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Hillman Motor Car Company
Fate Merged
Successor Rootes Group
Founded 1907
Founder(s) William Hillman
Defunct 1931
Headquarters Ryton-on-Dunsmore, England, United Kingdom
Industry Automotive industry
Products Automobiles
Parent 1929 - 1931 Humber
Hillman Marque
Hillman logo
Current owner PSA
Country of origin United Kingdom
Discontinued 1976
Markets Automotive
Previous owners 1907 - 1929 Hillman Motor Car Company
1929 - 1931 Humber
1931 - 1967 Rootes Group
1967 - 1979 Chrysler

A Hillman Imp at the Belvoir Castle Steam Festival 2008

Hillman 14 1929

Hillman Minx De Luxe 4-Door Saloon 1936

Hillman Minx Mark VIII Drophead 1955

1961 Hillman Minx

Hillman is a British car marque created by the Hillman Motor Car Company, founded in 1907. The company was based in Ryton-on-Dunsmore, near Coventry, England. Before 1907 the company had built bicycles. Although the Hillman company was acquired by Humber in 1929, Hillman was used as the primary marque of the Rootes Group from 1931, following its acquisition of Humber, until 1967, when Chrysler in turn took over Rootes. The marque continued to be used under Chrysler until 1976.



The original company named Hillman-Coatalen was founded by William Hillman with the Breton Louis Coatalen as designer and chief engineer. However, Coatalen left in 1909 to join the Sunbeam Car Company and the company was re-registered as the Hillman Motor Car Company in 1910.

The first cars were large featuring a 9.76 litre 6 cylinder engine or a 6.4 litre four. A smaller car, the 9 hp of 1913 with a 1357 cc side valve four cylinder, was the first to sell in significant numbers and was re-introduced after World War 1 as the 11 hp having grown to 1600 cc. The big seller was the 14 hp introduced in 1925, and the only model made until 1928. Following the fashion of the time a Straight Eight of 2.6 litres and Hillman's first use of overhead valves came in 1928 but soon gained a reputation for big end problems.[citation (source) needed]

The Rootes era

In 1928, Hillman was taken over by Humber and both were taken over by Rootes in 1931. Hillman went on to become the dominant brand within the Rootes empire, alongside Humber, Sunbeam and Singer.

The 1930s saw a return to side valves with first the 2.1 (later 2.6) litre 6 cylinder Wizard in 1931 and in 1932 the first car to carry the Minx name. This had a 1185 cc four cylinder and went through a series of updates in body style and construction until the end of World War 2. In 1934 the Wizard was replaced by the 20/70 which lasted until 1936 when the Hawk with a 2576 cc (later 3181 cc) side valve straight six. This car was later rebodied and sold as a Humber.

After the war the Minx was reintroduced with the same 1185 cc engine. It went through a series of models given Phase numbers and the Phase VIII of 1954 saw the arrival of an overhead valve engine. The de-luxe version of this model was called the "Gay" model which shows how words can change and led to the advertising slogan "Go gay, go Hillman". A smaller car, the Husky with van like body and using the old side valve engine was also new for 1954. The floor pan of this model was later to form the basis for the Sunbeam Alpine, Sunbeam also being part of the Rootes empire. A complete departure in 1963 was the Hillman Imp using a Coventry Climax all alloy, 875 cc rear engine and built in a brand new factory in Linwood, Scotland. The location was chosen under government influence to bring employment to a depressed area. A fastback version, the Californian, and an estate re-using the Husky name were also made. A new car called the Hunter was introduced in 1966 with, in 1967, a smaller engined standard version using the old Minx name. These are frequently given their factory code of Arrow but this name was never officially used in marketing.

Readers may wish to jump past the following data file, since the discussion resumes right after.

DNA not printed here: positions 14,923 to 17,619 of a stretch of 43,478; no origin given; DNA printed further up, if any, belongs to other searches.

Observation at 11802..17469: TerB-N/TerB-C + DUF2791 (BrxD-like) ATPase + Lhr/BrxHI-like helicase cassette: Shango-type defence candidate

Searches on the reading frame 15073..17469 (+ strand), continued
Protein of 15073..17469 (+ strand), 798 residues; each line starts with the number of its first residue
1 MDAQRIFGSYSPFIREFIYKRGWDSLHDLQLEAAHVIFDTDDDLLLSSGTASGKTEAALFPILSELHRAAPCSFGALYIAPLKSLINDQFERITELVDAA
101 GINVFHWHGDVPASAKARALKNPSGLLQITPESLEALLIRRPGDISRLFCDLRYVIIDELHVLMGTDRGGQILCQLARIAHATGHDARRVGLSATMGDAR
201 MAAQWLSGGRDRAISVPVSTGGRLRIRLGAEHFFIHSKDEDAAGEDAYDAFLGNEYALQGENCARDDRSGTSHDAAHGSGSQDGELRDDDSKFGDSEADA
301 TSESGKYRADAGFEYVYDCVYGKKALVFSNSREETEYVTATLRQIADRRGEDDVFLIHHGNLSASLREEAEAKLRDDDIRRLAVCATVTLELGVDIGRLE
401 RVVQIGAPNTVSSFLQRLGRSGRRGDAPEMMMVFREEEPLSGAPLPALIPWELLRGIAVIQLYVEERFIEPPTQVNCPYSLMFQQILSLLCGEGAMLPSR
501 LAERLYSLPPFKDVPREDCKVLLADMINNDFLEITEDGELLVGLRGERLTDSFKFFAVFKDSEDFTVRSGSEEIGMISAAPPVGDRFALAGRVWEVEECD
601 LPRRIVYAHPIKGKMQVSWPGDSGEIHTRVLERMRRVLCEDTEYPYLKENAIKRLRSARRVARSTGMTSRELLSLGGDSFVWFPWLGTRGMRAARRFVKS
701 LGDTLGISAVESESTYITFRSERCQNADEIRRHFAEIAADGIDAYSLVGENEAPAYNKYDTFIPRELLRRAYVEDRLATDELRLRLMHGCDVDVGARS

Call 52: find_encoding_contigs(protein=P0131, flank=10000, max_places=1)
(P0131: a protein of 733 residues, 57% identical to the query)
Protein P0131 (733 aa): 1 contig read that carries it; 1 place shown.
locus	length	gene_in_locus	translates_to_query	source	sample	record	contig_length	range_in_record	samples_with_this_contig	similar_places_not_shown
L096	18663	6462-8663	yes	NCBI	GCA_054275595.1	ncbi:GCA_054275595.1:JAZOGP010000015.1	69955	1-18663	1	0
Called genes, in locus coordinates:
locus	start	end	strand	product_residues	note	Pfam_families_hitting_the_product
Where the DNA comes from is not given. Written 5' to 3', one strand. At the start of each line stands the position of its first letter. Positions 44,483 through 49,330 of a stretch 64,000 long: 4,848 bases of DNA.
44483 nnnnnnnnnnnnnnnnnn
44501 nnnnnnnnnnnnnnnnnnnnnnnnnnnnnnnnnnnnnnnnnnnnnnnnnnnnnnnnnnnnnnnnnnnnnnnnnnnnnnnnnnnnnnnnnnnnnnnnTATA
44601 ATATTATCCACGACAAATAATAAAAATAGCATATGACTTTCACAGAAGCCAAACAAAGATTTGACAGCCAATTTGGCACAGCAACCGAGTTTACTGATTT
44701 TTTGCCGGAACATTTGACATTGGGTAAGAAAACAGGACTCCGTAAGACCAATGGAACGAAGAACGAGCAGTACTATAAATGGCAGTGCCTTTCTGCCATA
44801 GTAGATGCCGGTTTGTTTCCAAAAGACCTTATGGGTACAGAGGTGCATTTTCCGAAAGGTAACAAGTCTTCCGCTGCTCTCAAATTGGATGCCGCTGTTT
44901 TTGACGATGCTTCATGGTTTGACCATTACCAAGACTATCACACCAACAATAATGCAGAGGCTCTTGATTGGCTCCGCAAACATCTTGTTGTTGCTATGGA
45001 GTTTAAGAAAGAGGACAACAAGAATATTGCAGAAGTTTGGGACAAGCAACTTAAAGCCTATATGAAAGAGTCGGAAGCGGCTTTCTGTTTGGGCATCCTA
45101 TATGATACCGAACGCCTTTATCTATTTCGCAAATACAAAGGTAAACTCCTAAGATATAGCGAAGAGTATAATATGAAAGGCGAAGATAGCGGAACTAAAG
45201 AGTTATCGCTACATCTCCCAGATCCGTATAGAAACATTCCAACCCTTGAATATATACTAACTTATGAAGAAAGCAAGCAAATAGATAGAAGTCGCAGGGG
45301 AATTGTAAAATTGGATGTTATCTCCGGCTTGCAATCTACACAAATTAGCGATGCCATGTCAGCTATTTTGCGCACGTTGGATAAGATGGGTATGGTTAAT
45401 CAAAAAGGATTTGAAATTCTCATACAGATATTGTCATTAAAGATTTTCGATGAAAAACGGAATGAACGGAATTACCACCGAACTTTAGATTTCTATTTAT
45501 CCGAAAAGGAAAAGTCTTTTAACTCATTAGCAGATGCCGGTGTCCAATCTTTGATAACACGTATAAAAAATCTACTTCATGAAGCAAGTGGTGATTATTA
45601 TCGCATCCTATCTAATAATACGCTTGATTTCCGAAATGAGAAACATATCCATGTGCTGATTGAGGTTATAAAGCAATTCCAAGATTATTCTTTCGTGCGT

Chrysler had assumed complete control of Rootes by 1967, and the first new Hillman model whose development was financed by the American giant was the Avenger of 1970.

1972 Hillman Avenger Saloon


The Avenger and Hunter ranges were rebadged as Chryslers until 1979 when Chrysler sold its European division to Peugeot. At this point, Hunter production was shelved and the Avenger was rebadged as a Talbot until it was finally withdrawn from sale at the end of 1981.

Hillman's Ryton factory closed in January 2007 having assembled various Peugeot models for the European market for several years.

The French company still owns the rights to the Hillman name.

Car Models

A Hillman Minx at Kettering Steam Rally 2008

A Hillman ?? 690 BON at Toddington 2010

  • Hillman 40 hp 1907–11
  • Hillman 25 hp 1909–13
  • Hillman 12-15 1909–13
  • Hillman 9 hp 1913–15
  • Hillman 10 hp 1910
  • Hillman 13-25 1914
  • Hillman 11 1915–26
  • Hillman 10 hp Super Sports 1920–22
  • Hillman 14 1925–30
  • Hillman 20 1928–31
  • Hillman Vortic 1931–32
  • Hillman Wizard 65/75 1931–33
  • Hillman Minx 1932–66
  • Hillman Super Minx 1961–65
  • Hillman 16-20 1934–36
  • Hillman Hawk 1936–37
  • Hillman 80 1936–38
  • Hillman 14 1938–40
  • Hillman Husky 1954–63
  • Hillman Imp 1963–76
  • Hillman Gazelle 1966–67 (Australia)
  • Hillman Hunter 1966–79
  • Hillman Arrow 1967–68 (Australia)
  • Hillman Avenger 1970–81
  • Hillman Hustler 1971–72 (Australia)

See also

References / sources

External links

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